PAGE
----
Photo: Sonnet Contest organizer Ted Haaland with Winona Poet Laureates past and present Ken McCollough and Emilio DeGrazia, Youth Winner Raelynn C. Peter and GRSF Artistic Director Doug Scholz-Carlson
Quasimodo – John McBride
Incomplete – Ruth Asch
Editor – Michael W. Fleming
Winona Area Winners
[Winona County and adjacent counties]
Day (Housesitting Sonnet) – James S. McCormick
After Theodore Roethke’s “The Waking” – Scott F. Lowery
The First Vultures of Spring – Mark Metzler
[entrants 17 and under]
They Say It’s True – Katie O’Malley
To Lose the Moon – Raelynn C. Peter
Rickard Lane, Natchitoches – James S. McCormick
Castle Mountain – Rosanne Singer
Vanitas – Artist Unknown – Bo Niles
Epistle – Jane Blanchard
Birding in Fog – Scott Wiggerman
Noah – Marion Novick
The Sequel to As You Like It – Gail White
Oh, must we dream our dreams and have them, too? – Carolyn A. Martin
Sonnet for a Pool Shark – Brad W. Buchanan
Sonnet to Security Cameras – Gregg Sapp
Quasimodo, Hunchbacked Bell-Ringer
of Notre Dame
He has his hour. He shakes the iron bell
Of our infirmity. It rends the sky,
The sky, him. His wild heart is fiercely audible
In each toll and boom and reverberating reply.
For this is Notre Dame, the Gothic pinnacle
Piercing the impenetrable blue of Heaven’s high seat.
With the gargoyles he exists, like them, in riddle
Of a lofty kingdom for the desolate.
Birds scatter as the great bell fills the sky,
And his own fierce cry, answering each echo,
Sings out his joy each day to mount so high,
Only to fall back to earth, despised, a cripple.
Some day he’ll fly to Heaven! while below, unaware,
The mute throng is entering the darkened house of prayer.
When our first climax, like a liquid star
shooting glory, ebbed soft through the blue
horizon, I said ‘Let’s stay as we are!
A single, twin-souled creature, me and you.’
And although soon our bodies had to part,
we had one life, one meaning from that night
as earth and water, lock and key; each heart
so loved, I can not now believe your flight;
so bound, I can not cling, nor set you free.
And I will not harangue you at the last
with argument or rosy-tainted plea;
I cannot bear to falsify our past
just contemplate two simple things for me:
a river-bed dust-dry, a lockless key.
Parsing syntax, remodeling dashes, dots,
and commas, blowing the whistle on all
the errant, misbegotten words — that’s not
worth a drop of her ink, sweat, alcohol,
blood, or coffee, not when weighed against her
honest work of marshaling the silence. She
gently hushes the stagehands and lowers
the houselights, focuses the spot: Tell me
your story, Mister Book, Ms. Manuscript,
Citizen Poem, I’m here, ready to be
impressed. Do your stuff, love me. You’re equipped
to go the distance? Will I get to meet
the genie in your bottle? Nothing’s wrong —
the only voice is your voice. Sing your song.
Michael W. Fleming
Winona Area Winner
Day (Housesitting Sonnet)
The day itself is my desire…—Bronk
Love, it wasn’t their house itself. Or not
Exactly. I’d been longing for the time alone,
The quiet among needlepointed cushions
And wreaths of withies and statice, a fussy cat,
A sad, stumbling Doberman (that wouldn’t eat
Unless told to) my only charges. Pen-
And-ink sketches—from life—of battling stallions,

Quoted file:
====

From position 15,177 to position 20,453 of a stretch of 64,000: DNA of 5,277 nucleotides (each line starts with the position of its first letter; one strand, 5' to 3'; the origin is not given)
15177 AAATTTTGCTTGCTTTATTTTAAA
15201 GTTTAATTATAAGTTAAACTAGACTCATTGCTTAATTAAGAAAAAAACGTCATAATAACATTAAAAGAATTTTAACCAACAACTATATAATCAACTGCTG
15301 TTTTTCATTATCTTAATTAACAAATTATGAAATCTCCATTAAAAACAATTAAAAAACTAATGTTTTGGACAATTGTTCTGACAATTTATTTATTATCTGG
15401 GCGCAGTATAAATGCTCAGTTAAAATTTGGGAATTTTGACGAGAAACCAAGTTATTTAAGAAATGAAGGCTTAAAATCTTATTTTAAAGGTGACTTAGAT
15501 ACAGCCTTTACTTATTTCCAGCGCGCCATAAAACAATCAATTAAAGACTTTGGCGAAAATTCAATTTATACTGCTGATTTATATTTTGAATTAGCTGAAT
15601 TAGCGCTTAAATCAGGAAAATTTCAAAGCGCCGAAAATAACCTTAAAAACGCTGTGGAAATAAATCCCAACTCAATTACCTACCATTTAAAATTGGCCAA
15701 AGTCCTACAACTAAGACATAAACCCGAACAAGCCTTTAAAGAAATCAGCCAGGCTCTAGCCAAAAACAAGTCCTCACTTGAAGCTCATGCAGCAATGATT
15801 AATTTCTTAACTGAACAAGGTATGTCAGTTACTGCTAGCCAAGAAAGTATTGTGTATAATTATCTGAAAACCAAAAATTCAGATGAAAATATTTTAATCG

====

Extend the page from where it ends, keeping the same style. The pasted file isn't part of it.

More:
Wallpaper that ringed the nursery in Polly put
The kettle on—Troubling? Night, I read
Or played piano. Day, below their pale
Headboard, I awoke alone: above the eves,
Or in their one Canadian cherry (now dead),
A mating jay in bliss’s anguish. Still,
They’d warned me not to let you in, love.
James S. McCormick
Winona Area Winner
After Theodore Roethke’s “The Waking”
Right at the end, the grass finds its way back
to full-blast green, and dahlias blaze again—
red bright enough to burn through the glaze
of next week’s first hard frost? Not quite, so burnt
on memory’s film instead, at die-back’s brink.
Give us a smile, then, for the months ahead.
Juncos again fill the buckthorn thickets,
flicking their tails as if they’d never left:
stand-ins for the part of me that goes away
a while, avoiding summer’s sleepless heat.
Now dreams resume their extra layers, Ted,
laying in their stores before the wind and snow.
Let’s learn again the dance of the not-yet-dead
and yes, in dreaming, take our waking slow.
Scott F. Lowery
Winona Area Winner
The First Vultures of Spring
I move the binoculars to my eyes,
look for the first sign of spring in the sky.
I have charted the day they return each year.
This year later than they should be I fear.
The snow has come and gone and come again,
now melting with the sun and warm west wind.
Then I see them. First one, then two, then thirty
Turning into an updraft, stunning and free,
tumbling together over the valley,
as if they’re praying some forgotten creed,
hovering momentarily over the field,
then diving on what the thaw has revealed.
Some say they’re a prophet of coming death.
To me, the sure sign of our spring’s first breath.
They Say It’s True
Knowledge is given and taken away,
Snatched by envied talons and greedy claws,
Placed carefully to set our minds astray
And molded, twisted for a selfish cause.
Ideas we have all come to know as real,
Only labeled as such because they said,
You’ll be rewarded if you do no evil,
Be kind, in return you’ll be given bread.
Wed well and your future will be golden,
But a man must wed woman, and not man.
Say you’ll rot in hell if rules are broken,
If they’re not then in heaven you will stand.
How naïve we are believing in truth,
That grew from the blind eyes of all our roots.
To Lose the Moon
Remember when you used to be my moon?
Seeing you was the best part of my night.
Then you would leave and I’d begin to swoon,
But soon return, face shining just as bright.
Sometimes I feared I lost you; My heart would yearn.
I worried as I watched you disappear
That you might reach the sun and slowly burn,
But you’d return and be my shining sphere.
Except one night you took a different path.
I lost the pull that kept you close to me.
And now you face the universe’s wrath.
But finally, my moon, you are set free.
Each night is blind, my moons are down to none
And now you are another planets sun.
Raelynn C. Peter